ALBANY — Gun rights activists are hoping a New York legal battle headed to the nation’s highest court will determine whether residents have the same right to concealed carry permits as people in 42 other states with less restrictive firearms laws.
Gov. Andrew Cuomo and other proponents of stringent gun control statutes are hoping New York’s statute giving discretion to the permit issuing authority in each county will be upheld.
The case is expected to produce the most significant ruling on Second Amendment rights since 2010.
It has its origins in upstate Rensselaer County, where two men, Robert Nash and Brandon Koch, along with the New York State Rifle & Pistol Association, mounted a legal challenge after a local judge determined the men did not sufficiently show why they needed handguns outside the home for self-defense.
The New York law says the licensing authority “may” issue concealed carry permits, resulting in a patchwork of county-to-county approaches in how the applications are evaluated. Those challenging the statute argue New York has effectively been stripping its residents of their constitutional right to firearms unless the applicants can prove there is an “especially good reason” for wanting guns.
“If they affirm the right of New York residents to have a concealed carry permit, what they are doing is reaffirming that the Second Amendment is not just a right that is guaranteed in your home but that it’s guaranteed anywhere,” Tom King, president of the state Rifle & Pistol Association, told CNHI. “And that will be important for the entire nation and the other states with laws similar to New York’s law.”
King’s group is affiliated with the National Rifle Association, the nation’s leading gun rights advocate. The organization is often at odds with Cuomo and other promoters of strict gun control laws, including state Attorney General Letitia James.
Responding to the Supreme Court’s decision to hear the New York gun case, Cuomo said: “The streets of New York are not the O.K. Corral, and the NRA’s dream of a society where everyone is terrified of each other and armed to the teeth is abhorrent to our values.”
James, meanwhile, signaled her office will argue the New York statute should be upheld.
Many upstate police executives say they support Second Amendment rights for law-abiding citizens who go through the background checks in order to get a handgun.
“Gun crimes are usually committed by people who have guns illegally, so we don’t have many concerns about legal guns,” said Patrick Phelan, director of the New York State Association of Chiefs of Police. “The gun permit process in New York should be to determine if a person is unfit to possess a gun, based on whether they have a criminal record or they have a serious mental health problem. We have no opposition to legal gun ownership. We don’t see that as a public safety problem.”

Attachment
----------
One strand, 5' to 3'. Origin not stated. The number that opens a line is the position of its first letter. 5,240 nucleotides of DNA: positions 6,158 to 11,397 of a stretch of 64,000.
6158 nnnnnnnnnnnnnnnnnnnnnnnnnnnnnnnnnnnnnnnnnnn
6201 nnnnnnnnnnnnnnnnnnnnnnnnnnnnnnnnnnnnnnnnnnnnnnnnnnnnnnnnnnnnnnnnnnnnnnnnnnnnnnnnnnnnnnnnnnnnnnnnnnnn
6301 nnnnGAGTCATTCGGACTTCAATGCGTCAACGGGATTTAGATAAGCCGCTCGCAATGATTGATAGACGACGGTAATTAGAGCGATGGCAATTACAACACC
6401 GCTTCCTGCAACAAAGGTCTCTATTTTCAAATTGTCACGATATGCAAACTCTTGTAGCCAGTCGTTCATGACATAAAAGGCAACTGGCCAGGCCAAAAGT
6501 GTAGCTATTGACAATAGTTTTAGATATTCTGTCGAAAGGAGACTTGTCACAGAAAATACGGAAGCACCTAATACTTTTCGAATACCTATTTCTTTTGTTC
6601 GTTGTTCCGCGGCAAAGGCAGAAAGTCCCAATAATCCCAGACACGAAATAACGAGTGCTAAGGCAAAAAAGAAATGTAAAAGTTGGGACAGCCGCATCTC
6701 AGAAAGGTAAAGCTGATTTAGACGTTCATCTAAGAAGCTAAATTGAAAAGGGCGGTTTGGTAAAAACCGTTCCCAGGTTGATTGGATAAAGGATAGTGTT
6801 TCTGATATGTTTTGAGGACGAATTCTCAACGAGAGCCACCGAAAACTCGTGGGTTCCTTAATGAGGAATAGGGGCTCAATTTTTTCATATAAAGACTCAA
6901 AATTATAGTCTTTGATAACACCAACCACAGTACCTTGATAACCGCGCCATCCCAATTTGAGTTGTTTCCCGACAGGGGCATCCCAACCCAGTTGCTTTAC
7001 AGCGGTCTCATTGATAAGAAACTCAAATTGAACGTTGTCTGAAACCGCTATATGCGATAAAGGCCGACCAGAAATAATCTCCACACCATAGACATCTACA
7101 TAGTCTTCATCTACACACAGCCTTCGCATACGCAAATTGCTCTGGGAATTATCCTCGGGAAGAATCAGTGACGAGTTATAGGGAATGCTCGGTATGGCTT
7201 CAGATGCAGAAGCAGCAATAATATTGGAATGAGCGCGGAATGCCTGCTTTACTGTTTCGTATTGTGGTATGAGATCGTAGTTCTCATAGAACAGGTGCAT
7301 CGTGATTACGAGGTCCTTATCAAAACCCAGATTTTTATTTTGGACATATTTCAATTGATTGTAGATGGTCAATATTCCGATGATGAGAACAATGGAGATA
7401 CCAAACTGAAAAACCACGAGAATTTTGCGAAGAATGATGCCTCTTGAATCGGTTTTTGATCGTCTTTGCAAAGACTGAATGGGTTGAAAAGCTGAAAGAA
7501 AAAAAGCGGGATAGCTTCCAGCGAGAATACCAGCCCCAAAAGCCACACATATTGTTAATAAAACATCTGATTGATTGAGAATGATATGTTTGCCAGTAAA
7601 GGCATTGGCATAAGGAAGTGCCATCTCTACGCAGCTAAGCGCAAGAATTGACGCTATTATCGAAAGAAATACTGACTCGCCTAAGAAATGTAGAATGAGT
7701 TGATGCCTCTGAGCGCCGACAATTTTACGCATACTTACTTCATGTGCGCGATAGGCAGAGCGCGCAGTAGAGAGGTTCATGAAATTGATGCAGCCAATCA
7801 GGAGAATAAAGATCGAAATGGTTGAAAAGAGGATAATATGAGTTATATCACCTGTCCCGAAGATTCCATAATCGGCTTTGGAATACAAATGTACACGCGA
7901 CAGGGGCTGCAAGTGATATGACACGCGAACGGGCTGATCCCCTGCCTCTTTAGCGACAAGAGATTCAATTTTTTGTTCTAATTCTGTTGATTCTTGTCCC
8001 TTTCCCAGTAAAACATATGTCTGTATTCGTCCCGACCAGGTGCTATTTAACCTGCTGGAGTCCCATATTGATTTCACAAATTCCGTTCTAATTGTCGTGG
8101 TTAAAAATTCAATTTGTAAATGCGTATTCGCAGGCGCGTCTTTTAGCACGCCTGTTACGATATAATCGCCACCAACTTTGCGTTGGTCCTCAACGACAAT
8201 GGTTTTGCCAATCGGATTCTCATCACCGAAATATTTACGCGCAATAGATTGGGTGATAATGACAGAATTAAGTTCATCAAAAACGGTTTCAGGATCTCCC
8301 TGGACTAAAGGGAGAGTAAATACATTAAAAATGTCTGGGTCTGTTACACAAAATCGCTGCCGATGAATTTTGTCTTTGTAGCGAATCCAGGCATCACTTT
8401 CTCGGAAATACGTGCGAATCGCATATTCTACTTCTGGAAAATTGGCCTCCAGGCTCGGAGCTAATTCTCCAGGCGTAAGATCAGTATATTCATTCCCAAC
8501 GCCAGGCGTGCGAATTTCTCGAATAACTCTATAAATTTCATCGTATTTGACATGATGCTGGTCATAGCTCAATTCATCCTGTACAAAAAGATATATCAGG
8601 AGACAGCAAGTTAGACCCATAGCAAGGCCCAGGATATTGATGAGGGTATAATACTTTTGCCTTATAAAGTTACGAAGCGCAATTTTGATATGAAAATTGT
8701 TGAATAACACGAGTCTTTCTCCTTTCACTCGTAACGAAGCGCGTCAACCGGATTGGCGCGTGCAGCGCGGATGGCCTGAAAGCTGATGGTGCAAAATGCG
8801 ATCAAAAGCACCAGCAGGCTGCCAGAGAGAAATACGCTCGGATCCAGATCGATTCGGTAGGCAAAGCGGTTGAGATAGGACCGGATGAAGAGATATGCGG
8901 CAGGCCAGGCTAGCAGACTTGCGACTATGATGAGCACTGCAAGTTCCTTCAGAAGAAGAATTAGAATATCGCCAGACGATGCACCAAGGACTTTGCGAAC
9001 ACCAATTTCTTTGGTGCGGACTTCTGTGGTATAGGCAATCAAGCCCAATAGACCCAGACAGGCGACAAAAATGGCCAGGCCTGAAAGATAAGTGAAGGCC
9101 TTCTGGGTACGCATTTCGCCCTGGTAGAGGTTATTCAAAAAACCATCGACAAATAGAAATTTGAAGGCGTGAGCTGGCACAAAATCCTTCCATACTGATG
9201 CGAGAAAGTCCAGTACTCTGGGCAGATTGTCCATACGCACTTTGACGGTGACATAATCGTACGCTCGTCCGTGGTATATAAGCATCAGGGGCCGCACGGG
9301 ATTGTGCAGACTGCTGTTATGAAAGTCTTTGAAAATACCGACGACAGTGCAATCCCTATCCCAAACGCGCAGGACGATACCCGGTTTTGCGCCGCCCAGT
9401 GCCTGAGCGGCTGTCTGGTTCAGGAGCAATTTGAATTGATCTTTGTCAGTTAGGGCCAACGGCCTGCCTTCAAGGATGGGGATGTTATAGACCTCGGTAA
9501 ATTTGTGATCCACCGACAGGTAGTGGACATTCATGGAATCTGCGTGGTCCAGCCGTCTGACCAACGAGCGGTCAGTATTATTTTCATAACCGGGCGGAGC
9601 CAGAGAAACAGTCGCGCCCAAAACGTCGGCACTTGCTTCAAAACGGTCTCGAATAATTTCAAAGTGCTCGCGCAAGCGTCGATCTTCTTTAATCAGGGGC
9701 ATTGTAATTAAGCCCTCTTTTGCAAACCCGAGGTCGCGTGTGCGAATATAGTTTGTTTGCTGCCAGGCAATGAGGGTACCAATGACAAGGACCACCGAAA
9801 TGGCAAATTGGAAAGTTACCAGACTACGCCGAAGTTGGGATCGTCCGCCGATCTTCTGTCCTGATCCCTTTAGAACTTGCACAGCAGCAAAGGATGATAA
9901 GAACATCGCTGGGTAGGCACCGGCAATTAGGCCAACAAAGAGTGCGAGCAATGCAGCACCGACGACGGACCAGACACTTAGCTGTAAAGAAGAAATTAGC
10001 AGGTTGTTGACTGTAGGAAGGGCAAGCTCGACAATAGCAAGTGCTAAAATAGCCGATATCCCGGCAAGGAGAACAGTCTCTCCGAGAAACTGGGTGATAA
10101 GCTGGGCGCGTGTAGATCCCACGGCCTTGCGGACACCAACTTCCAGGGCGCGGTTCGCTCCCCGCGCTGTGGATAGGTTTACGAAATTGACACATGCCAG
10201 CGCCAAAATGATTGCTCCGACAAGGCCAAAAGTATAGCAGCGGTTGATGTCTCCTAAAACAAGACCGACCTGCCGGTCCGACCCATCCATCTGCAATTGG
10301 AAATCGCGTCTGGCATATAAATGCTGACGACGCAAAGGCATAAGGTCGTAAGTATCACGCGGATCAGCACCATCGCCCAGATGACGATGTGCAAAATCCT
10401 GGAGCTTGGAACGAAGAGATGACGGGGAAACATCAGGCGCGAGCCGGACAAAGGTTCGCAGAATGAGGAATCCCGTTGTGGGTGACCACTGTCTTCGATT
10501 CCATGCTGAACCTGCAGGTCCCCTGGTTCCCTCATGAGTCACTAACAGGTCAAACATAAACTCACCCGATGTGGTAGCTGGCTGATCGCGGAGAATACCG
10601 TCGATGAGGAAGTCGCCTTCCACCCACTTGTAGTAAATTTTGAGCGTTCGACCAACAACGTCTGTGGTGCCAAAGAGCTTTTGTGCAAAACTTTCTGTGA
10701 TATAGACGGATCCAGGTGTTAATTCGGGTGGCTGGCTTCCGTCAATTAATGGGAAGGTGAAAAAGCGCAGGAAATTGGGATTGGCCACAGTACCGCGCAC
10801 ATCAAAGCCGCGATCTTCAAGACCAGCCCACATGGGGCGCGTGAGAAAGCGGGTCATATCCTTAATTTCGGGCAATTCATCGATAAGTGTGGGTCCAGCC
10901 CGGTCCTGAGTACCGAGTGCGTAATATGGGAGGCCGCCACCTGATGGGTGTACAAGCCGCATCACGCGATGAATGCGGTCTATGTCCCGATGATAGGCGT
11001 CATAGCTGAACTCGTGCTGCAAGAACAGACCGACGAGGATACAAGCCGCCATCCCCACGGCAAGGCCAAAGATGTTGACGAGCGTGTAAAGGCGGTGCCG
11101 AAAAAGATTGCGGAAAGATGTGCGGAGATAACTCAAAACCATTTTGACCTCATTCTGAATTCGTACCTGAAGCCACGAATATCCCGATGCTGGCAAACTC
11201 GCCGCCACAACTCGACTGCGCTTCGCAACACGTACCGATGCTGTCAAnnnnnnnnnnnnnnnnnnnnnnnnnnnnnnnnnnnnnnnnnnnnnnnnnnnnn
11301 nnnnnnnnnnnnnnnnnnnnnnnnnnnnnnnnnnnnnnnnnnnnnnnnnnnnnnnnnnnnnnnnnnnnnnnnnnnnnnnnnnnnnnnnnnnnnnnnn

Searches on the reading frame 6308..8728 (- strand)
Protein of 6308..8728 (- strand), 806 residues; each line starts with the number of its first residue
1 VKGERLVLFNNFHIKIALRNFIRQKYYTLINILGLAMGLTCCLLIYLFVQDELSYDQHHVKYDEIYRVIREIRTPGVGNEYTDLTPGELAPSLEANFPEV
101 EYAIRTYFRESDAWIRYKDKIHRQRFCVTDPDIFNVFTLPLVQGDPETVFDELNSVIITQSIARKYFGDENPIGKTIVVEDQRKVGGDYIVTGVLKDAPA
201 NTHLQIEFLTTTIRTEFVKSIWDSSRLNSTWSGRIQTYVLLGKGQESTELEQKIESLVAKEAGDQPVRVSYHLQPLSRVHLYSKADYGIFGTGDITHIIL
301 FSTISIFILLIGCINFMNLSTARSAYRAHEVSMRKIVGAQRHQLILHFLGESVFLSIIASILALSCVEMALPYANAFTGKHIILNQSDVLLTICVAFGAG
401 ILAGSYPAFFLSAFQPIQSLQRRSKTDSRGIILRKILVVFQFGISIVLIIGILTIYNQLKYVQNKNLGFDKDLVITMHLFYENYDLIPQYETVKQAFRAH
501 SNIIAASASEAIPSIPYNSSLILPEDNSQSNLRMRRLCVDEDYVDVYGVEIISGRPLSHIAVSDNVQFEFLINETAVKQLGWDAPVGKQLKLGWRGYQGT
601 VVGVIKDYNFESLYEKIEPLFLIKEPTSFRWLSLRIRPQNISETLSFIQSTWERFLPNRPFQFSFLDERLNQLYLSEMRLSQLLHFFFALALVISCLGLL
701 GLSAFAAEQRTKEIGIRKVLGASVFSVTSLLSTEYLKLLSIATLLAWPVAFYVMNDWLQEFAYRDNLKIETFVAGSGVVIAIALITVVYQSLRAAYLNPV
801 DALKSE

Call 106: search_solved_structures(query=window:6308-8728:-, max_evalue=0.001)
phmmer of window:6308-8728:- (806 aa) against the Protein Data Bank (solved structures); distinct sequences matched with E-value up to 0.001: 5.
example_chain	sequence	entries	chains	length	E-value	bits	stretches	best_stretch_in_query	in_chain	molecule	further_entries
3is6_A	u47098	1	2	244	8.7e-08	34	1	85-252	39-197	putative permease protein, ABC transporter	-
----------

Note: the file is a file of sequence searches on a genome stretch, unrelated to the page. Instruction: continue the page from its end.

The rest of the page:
Niagara County Sheriff Michael Filicetti and Delaware County Sheriff Craig DuMond offered similar reasoning as to why they believe a person who is cleared for a regular pistol permit be allowed to have the weapon concealed when he or she heads outside.
“If they go through the entire vetting process and they meet all of the requirements, then I see no reason why they shouldn’t be granted a concealed carry permit,” Filicetti said.
Said DuMond: “If a judge feels the person is capable of having a pistol permit, why would they restrict them from a concealed carry?”
DuMond said he believes having legally armed civilians is an effective way to deter violent crimes in communities. “The only thing that stops a bad guy with a gun is a good guy with a gun,” he said. He also noted his county now requires applicants for pistol permits to complete gun safety instruction.
The high court’s move to hear the case came shortly after several multiple shootings across the country.
Hannah Shearer, litigation director at the Giffords Law Center, a gun control advocacy group, said that “the outlook does not look very good for gun safety laws at the Supreme Court,” with its latest conservative addition joining the court after four justices “previously signaled hostility to gun safety laws.”
If the top court does side with the New York State Rifle & Pistol Association, the ruling would be “extreme” and “would be out of step with Second Amendment precedent, historical evidence, and the views of the overwhelming majority of Americans.”
Meanwhile, the federal lower courts, Shearer said, “have developed a consistent and effective approach to interpreting the constitutionality of gun safety laws that protects both rights and public safety.”
The Supreme Court will hear the case, billed as New York State Rifle & Pistol Association v. Corlett, in the term that begins in October.
King said he won’t make predictions on the outcome.
“If the case is decided on an intellectual basis and a constitutional basis, I think we will be successful because we have the right fact pattern and the right evidence pattern,” he said.
Joe Mahoney covers the New York Statehouse for CNHI’s newspapers and websites. Reach him at firstname.lastname@example.org